During the week of July 14, CIGI’s Global Economy Program co-hosted a workshop with the Chinese Academy of Social Sciences in Beijing to discuss Chinese perspectives on sovereign debt restructuring. This event, which was attended by select policy makers and scholars, followed the recent IMF executive board discussion on options for reform of its lending framework.1 At the margin of this workshop, a trio of CIGI senior fellows held additional meetings with policy makers, analysts, academics and market participants on sovereign debt issues in Beijing and Shanghai to take stock of Chinese views on next steps in the reform of sovereign debt management. In these discussions, there was clear recognition that China’s increasing involvement in international capital markets as both a creditor and an issuer brings with it greater exposure to other sovereigns’ debt problems and raises new issues and opportunities for China’s own liability management and leadership in international financial fora.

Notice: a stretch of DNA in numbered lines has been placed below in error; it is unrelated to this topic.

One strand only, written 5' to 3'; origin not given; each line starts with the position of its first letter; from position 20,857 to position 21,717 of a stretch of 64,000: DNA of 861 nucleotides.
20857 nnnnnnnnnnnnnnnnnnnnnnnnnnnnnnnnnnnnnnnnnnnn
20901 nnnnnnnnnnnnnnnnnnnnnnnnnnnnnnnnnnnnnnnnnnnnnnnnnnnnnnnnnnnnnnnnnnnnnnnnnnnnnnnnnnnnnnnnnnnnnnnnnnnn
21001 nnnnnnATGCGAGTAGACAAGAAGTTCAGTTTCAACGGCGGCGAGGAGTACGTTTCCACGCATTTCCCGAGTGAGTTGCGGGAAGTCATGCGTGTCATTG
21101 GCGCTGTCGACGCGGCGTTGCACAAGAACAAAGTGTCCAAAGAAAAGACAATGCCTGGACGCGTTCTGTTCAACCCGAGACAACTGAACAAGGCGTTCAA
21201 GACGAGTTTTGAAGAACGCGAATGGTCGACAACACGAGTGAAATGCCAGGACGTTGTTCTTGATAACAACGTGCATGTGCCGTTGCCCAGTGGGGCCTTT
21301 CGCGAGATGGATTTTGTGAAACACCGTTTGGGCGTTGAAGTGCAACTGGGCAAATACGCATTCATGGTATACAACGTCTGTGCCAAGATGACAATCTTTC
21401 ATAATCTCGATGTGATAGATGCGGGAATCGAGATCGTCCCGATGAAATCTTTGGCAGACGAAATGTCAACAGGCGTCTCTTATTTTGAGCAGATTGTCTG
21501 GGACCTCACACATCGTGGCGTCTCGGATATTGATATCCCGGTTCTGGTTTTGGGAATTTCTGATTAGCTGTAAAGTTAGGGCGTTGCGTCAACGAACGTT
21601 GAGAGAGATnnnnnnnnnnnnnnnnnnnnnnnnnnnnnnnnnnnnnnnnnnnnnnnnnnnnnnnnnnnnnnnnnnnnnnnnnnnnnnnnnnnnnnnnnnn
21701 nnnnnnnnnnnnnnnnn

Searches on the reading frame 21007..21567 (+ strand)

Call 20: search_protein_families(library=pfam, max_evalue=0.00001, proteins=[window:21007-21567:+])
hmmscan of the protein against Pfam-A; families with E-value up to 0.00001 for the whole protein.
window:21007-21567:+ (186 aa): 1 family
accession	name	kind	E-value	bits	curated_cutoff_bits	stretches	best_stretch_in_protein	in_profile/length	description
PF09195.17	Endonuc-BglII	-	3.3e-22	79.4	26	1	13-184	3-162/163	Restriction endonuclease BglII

Chinese policy makers and analysts are attempting to distill lessons and insights from the recent experience of Greece and the other European periphery countries. Their two key questions run parallel to international discussions in this space: What can sovereigns, their lenders and the international financial institutions do more effectively to prevent sovereign debt crises? And when debt crises happen, how can the costs associated with debt restructurings be minimized? Compared with the IMF’s new paper,2 which focuses on crisis resolution, Chinese analysts are more concerned with crisis prevention: they view it as the more fundamental governance issue that needs to be addressed with greater urgency.
There is concern that both borrowers and creditors continue to be afflicted by moral hazard, which leads to over-borrowing and over-lending. On the sovereign issuers’ side, the reputational costs of default and the accompanying loss of market access are insufficient to constrain over borrowing and induce policy adjustment among serial debt restructurers. On the investors’ side, principal-agent problems dampen the extent to which the threat of a haircut constrains lending. Retail investors generally do not invest directly in sovereigns and instead tend to hold their paper via managers that have an overriding incentive to search for yield. At the same time, banks and insurance companies have to hold highly rated sovereign paper under capital-adequacy standards, an imperative set to become stronger under Basel III.